Neurological and Spinal Shock are Often Confused but They’re not the Same! 

Spinal Shock vs neurological shock

Neurological Shock vs. Spinal Shock: What is the Difference?


Neurological shock and spinal shock are terms often used interchangeably, but they’re not the same! The terms represent two distinct phenomena. Let’s have a look at the differences, and their clinical relevance.

Neurological Shock

Definition: Neurological is a hemodynamic syndrome that resuls from a sudden loss of autonomic tone due to spinal cord injury.

Hemodynamic Changes: Spinal cord damage leads to autonomic nervous system disruption: The failure of the autonomic nervous system leads to innapropriate hypotension and bradycardia. Neurological shock is fundamentally circulatory in nature, affecting perusion and hemodynamic stability.

Spinal Shock

Definition: Spinal shock, on the other hand, only becomes apparent with a thorough neurologic examination following an acute spinal cord injury.

Temporary Loss of Reflexes and Muscle Tone: Spinal shock is a temporary loss of reflexes and muscle tone below the level of the spinal cord injury.

Flaccid Areflexia: Patients affected by spinal shock exhibit flaccid areflexia, meaning their reflexes are absent or significantly diminished.

Duration: Spinal shock can last from hours to weeks, depending on the severity of the injury and the subsequent healing process. As secondary injury factors (such as swelling) resolve, spinal shock may gradually improve.

Differential Diagnoses

Neurological shock is characterized by hemodynamic changes, while spinal shock is a syndrome of neurologic deficits.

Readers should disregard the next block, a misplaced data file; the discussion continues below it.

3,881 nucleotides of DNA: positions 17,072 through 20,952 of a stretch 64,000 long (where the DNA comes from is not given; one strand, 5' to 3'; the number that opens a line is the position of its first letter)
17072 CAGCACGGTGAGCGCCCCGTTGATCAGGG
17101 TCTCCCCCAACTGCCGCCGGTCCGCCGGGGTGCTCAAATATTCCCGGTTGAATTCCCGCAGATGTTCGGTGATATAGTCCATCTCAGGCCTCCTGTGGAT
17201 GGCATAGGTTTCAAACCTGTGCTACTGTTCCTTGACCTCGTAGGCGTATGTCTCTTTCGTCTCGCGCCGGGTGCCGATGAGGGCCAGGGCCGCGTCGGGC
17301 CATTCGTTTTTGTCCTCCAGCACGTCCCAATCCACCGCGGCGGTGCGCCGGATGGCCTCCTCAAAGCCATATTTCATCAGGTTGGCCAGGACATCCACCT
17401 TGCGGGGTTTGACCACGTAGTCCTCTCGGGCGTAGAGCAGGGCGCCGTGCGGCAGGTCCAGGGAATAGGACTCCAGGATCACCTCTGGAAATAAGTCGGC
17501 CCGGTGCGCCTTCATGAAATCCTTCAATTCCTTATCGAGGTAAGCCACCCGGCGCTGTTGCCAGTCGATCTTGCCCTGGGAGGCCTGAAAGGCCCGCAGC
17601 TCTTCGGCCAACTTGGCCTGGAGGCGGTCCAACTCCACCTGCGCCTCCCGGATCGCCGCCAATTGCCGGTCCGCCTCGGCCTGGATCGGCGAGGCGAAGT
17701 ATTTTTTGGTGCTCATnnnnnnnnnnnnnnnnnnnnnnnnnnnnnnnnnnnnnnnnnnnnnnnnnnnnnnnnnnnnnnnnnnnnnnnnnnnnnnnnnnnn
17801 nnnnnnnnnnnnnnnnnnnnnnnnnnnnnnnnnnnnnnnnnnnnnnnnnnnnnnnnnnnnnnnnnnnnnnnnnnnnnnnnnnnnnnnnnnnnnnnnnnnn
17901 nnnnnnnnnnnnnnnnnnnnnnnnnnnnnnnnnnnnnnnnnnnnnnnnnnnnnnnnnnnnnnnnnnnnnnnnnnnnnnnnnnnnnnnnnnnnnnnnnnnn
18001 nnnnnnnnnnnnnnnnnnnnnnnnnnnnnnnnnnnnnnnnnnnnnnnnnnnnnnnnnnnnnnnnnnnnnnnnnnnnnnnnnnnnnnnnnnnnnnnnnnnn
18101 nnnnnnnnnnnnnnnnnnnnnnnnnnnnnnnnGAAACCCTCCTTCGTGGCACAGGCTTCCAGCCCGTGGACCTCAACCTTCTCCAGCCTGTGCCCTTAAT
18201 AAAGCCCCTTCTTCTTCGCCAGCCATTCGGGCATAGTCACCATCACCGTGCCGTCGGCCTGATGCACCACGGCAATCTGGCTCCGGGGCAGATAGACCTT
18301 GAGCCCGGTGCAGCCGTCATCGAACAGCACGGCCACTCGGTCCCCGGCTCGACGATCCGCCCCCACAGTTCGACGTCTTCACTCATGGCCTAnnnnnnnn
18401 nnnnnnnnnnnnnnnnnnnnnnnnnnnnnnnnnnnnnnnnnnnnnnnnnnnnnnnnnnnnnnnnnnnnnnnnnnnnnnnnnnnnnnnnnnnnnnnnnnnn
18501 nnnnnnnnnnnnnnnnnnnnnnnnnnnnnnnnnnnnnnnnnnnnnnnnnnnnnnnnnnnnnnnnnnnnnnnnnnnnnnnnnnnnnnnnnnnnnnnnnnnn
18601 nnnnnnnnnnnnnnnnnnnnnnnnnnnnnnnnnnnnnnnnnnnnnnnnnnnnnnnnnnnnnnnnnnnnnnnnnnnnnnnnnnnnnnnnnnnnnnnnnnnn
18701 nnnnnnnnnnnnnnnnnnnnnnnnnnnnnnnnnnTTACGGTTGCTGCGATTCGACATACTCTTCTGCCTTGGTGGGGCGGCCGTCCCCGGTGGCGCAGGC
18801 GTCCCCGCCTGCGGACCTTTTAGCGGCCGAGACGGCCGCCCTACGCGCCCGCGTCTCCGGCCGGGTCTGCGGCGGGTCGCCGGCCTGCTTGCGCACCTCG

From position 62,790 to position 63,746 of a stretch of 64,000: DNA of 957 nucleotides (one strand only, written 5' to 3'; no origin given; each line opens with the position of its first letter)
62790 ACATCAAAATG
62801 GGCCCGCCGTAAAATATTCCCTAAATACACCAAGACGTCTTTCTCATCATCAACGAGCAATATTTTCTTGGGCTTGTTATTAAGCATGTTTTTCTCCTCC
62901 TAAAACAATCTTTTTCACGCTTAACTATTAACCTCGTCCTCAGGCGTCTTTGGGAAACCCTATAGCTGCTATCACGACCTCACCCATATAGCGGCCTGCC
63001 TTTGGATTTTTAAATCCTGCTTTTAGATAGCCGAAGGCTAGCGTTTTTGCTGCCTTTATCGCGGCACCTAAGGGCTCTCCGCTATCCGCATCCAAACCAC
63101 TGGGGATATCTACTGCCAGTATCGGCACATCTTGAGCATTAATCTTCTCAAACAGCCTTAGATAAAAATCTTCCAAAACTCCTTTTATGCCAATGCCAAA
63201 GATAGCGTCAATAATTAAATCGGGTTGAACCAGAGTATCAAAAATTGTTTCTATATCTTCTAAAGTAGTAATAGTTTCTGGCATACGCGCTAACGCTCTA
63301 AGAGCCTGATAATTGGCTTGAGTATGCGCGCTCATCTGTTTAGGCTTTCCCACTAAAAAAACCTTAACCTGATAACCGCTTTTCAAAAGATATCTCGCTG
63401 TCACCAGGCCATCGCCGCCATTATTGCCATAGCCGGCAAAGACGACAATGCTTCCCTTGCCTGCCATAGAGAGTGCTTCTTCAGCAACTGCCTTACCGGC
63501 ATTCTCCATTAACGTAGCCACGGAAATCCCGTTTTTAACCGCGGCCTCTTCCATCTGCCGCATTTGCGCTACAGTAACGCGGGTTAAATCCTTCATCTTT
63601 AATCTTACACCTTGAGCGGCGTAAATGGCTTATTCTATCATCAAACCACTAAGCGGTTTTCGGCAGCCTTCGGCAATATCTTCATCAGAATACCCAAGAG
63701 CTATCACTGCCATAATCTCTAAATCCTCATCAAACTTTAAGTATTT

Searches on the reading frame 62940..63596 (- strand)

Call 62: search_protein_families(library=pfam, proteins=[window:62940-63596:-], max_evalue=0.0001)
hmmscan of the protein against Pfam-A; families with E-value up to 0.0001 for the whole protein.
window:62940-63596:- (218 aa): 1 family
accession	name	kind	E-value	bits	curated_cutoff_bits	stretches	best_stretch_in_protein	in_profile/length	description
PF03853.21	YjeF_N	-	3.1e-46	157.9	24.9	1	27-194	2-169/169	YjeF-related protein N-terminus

Duration: It is possible to compensate for neurological shock in the short term if it is  recognized and treated, whereas spinal shock might persist for days to weeks.

Clinical Presentation: Neurological shock presents with hemodynamic instability, whereas spinal shock primarily affects reflexes and muscle tone.

Treatment Approach: Managing neurological shock involves stabilizing blood pressure and heart rate. Treatment of spinal shock focuses on supportive care during the recovery phase.


Neurological shock refers to a hemodynamic problem, while spinal shock involves neurologic deficits. By understanding these distinctions, healthcare professionals can navigate the complexities of spinal cord injuries more effectively, ultimately improving patient outcomes.


  1. Conti, K., Yellapu, V., Sweeney, J., Falowski, S. M., & Stawicki, S. P. (2020). Spinal Shock: Differentiation from Neurogenic Shock and Key Management Approaches. IntechOpen1
  2. ScienceDirect. (2020). Spinal Shock: What It Is and How You Treat It2
  3. SpringerLink. (2021). Spinal Shock: Definition and Clinical Implications3
  4. Springer. (2023). Spinal Shock: Understanding the Phenomenon and Reflex Changes4

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